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Courtesy A24 Riley Keough (left) and Taylour Paige (right) in Zola
Taylour Paige delivers a breakout performance in the new film Zola — but the actress, 30, wasn't immediately in love with the project.
"The energy just didn't feel adapted right," Paige told ET Online of reading the original script by Andrew Neel and Mike Roberts, inspired by the viral 148-tweet thread by Aziah "Zola" King about the wild road trip that led to her falling out with a fellow stripper. "It felt like, 'We're just going to make a movie and make some money off of something and make some s--- up.'"
"It felt like some s---- that we've seen before. With all due respect, it's no shade to those two people that wrote it," Paige continued of the first iteration of the script she read. "I just was like, 'This doesn't feel like A) the story I want to tell, and B) this doesn't remind me of the feeling I felt when I read her writing.' Like the little, little nuances of like, 'So, I go down to the pool. I mean, I am in Florida.' Like, there's still a through-line and an integrity that two white men just can't do. Sorry! It was completely different, and it also just felt, like, exploitive."
Reps for Neel and Roberts did not immediately respond to PEOPLE's request for comment.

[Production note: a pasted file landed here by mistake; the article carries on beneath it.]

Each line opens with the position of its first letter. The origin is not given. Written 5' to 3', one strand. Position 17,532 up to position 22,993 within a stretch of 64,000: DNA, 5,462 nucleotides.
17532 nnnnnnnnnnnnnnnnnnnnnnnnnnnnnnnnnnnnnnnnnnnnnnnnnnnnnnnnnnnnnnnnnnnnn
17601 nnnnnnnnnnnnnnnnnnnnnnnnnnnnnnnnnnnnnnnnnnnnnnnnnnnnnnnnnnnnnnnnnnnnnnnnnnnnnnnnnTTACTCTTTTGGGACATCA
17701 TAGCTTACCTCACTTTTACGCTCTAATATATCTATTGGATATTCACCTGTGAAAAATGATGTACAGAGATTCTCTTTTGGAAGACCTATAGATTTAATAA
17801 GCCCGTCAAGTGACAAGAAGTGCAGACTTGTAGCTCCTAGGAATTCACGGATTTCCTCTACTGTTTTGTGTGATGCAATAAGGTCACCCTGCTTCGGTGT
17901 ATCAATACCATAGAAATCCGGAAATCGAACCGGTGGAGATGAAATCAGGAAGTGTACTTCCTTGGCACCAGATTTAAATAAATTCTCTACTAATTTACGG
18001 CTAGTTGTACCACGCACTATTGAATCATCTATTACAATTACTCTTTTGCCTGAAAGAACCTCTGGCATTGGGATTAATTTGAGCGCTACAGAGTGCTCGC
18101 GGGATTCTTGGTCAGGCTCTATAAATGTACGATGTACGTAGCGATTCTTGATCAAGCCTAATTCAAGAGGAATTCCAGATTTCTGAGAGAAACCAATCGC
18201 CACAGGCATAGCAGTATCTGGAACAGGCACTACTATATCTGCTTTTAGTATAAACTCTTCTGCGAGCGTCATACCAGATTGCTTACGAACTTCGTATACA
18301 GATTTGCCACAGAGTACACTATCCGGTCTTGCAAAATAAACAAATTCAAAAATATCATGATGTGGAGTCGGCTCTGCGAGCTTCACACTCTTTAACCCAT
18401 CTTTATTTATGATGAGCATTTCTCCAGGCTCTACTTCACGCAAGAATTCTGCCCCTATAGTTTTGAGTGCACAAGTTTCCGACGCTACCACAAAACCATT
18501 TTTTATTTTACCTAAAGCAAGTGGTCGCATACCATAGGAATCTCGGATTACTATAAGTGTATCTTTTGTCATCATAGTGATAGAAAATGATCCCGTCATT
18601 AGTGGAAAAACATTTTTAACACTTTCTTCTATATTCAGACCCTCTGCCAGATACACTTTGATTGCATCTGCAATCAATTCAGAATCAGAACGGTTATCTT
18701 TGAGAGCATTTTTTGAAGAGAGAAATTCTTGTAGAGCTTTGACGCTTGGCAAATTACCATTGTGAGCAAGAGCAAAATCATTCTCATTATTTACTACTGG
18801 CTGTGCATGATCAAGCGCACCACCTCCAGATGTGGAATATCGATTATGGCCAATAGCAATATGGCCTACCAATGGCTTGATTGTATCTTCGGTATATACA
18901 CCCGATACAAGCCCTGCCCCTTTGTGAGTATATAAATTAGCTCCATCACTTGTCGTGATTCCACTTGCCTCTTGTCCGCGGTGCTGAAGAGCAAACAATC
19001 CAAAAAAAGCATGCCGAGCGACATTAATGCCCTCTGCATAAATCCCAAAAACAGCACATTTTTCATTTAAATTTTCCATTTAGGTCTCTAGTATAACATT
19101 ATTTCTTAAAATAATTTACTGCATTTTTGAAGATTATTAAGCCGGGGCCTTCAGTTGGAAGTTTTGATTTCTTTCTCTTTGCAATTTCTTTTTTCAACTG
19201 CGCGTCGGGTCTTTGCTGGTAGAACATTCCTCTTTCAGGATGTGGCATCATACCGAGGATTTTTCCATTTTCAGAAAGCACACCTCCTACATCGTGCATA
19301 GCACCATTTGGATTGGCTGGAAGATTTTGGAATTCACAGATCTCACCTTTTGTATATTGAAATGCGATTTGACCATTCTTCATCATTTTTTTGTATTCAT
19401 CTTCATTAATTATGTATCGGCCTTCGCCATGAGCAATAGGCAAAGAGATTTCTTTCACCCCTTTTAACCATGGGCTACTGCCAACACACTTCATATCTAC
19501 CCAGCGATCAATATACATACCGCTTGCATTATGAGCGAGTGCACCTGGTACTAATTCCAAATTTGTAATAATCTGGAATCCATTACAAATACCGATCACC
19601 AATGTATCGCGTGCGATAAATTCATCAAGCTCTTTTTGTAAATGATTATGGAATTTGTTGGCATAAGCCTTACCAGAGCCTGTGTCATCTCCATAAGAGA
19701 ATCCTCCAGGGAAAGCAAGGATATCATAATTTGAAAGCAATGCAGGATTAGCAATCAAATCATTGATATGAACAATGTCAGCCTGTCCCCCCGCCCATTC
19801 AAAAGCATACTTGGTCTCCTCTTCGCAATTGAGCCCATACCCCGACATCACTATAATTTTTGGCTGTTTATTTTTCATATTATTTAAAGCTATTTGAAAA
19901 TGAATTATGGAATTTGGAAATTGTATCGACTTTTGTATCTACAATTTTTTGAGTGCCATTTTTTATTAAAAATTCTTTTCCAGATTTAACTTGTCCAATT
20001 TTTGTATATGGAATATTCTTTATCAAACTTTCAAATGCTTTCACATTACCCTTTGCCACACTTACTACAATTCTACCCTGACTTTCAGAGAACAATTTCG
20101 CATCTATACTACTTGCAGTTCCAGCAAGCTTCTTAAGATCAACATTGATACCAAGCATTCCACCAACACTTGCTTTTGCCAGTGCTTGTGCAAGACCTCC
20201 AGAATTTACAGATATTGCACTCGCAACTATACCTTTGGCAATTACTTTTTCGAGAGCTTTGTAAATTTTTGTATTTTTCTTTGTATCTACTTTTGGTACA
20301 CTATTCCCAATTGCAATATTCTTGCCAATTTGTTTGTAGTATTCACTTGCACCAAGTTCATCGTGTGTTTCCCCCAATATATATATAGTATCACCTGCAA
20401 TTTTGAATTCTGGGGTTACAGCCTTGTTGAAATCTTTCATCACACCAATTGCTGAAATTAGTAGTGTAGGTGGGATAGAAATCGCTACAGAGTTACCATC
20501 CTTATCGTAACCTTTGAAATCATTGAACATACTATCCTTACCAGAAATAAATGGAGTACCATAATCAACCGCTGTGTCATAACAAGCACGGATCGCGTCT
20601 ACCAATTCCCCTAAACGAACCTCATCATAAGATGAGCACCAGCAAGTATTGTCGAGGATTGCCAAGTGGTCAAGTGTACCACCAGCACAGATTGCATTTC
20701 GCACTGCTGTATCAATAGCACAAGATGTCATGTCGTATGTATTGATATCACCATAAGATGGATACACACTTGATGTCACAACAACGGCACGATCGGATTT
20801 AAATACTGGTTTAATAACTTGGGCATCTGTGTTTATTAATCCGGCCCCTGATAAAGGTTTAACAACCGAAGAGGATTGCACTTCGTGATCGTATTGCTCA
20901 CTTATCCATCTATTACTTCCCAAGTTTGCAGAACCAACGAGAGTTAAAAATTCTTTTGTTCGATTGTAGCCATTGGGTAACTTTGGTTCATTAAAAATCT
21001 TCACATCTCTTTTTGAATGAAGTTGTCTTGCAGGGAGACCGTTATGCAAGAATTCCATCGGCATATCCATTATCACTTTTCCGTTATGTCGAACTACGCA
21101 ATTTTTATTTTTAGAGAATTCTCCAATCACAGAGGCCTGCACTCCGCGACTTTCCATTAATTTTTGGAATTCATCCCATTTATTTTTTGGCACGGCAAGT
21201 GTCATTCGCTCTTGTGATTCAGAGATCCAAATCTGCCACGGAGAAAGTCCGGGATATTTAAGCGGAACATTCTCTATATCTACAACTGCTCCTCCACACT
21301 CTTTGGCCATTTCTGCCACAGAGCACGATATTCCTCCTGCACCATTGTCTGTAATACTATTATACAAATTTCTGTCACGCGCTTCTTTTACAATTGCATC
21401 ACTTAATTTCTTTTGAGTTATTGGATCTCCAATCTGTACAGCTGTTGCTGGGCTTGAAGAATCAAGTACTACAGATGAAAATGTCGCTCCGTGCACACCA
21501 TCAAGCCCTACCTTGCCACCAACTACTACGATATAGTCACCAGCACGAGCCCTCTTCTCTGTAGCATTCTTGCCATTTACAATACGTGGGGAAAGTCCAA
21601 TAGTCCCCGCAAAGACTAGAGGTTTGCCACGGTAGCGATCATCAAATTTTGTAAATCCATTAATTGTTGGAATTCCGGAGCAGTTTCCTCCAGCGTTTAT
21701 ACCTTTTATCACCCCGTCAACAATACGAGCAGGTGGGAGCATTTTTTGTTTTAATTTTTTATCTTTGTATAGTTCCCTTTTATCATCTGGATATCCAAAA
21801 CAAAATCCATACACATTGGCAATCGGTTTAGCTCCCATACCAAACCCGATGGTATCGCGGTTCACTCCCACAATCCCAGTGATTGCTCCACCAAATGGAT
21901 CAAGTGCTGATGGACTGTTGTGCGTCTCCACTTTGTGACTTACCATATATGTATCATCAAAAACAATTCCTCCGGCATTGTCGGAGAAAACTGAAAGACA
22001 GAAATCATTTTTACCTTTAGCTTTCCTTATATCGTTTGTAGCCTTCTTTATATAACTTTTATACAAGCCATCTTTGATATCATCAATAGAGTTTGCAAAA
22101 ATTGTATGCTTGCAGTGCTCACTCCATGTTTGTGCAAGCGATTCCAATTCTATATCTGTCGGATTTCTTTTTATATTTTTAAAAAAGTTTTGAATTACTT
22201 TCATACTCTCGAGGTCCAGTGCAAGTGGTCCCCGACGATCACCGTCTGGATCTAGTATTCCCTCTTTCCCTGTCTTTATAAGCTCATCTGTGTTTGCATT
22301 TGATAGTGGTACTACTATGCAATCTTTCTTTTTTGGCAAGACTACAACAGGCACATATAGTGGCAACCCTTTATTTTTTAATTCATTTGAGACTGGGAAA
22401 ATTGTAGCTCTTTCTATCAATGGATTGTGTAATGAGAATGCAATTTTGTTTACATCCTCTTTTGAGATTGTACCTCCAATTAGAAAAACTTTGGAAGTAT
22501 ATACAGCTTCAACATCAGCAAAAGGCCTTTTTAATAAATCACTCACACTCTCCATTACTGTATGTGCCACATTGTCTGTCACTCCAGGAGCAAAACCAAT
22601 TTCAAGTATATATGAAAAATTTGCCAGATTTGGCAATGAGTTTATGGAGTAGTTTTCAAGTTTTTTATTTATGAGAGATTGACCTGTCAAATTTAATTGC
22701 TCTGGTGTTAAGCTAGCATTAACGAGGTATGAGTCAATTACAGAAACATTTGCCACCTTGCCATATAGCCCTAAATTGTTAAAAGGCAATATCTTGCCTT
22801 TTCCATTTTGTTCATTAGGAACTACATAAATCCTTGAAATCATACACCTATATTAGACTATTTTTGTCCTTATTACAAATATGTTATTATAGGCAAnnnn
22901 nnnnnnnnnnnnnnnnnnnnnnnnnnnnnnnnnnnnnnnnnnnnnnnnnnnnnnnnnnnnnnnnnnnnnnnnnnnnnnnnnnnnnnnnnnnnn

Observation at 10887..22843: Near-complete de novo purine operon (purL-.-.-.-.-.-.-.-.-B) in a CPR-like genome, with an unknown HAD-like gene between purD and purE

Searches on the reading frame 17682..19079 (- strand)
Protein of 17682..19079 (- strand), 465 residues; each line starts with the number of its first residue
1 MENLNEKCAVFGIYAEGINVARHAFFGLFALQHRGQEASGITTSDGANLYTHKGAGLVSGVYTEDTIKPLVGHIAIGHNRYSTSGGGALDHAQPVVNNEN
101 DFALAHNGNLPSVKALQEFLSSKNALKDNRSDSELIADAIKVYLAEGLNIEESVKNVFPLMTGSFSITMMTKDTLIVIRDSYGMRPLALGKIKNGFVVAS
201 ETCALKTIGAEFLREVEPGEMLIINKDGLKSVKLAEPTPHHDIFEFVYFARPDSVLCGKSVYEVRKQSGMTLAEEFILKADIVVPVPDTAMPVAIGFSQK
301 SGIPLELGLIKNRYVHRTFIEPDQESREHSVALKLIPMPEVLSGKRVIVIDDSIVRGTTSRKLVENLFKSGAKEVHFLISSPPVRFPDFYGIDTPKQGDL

"I think that there's a million different versions of this story. And in the wrong hands, it could have easily ended up as something we've seen before and lots of boobs and --" said Paige's costar Riley Keough, before Paige chimed in: "It was that, though."
The project, which was to be directed by James Franco, later found a home with writer/director Janicza Bravo and cowriter Jeremy O. Harris (Slave Play). "And that's why it's so special, is because of Janicza and Jeremy and Joi [McMillon, the editor] and all of their incredible minds," Keough, 32, added.
Paige previously described the original script as "inherently racist and sexist," as she detailed the process of getting the titular part. "I did a tape for it," she said to ET Online. "And I am a big believer in rejection is protection because I read the script and I have to be honest, I wasn't as inspired by it, but it did trigger me to ask my agent, 'Hey, whatever happened to that Zola script?'"
"She was like, 'Actually, they got a new director and writer,'" Paige continued. "And I was like, 'That would have been interesting information!' Because the original script I read, it was inherently racist and sexist. Like, very much they took the tweets and just made up some B.S. So, by the time I got the new script, it was Janicza [Bravo] and Jeremy O. Harris, and they're just geniuses, so yeah."
Watch Paige and Keough bring a wild true story to life in Zola, which opens in theaters June 30.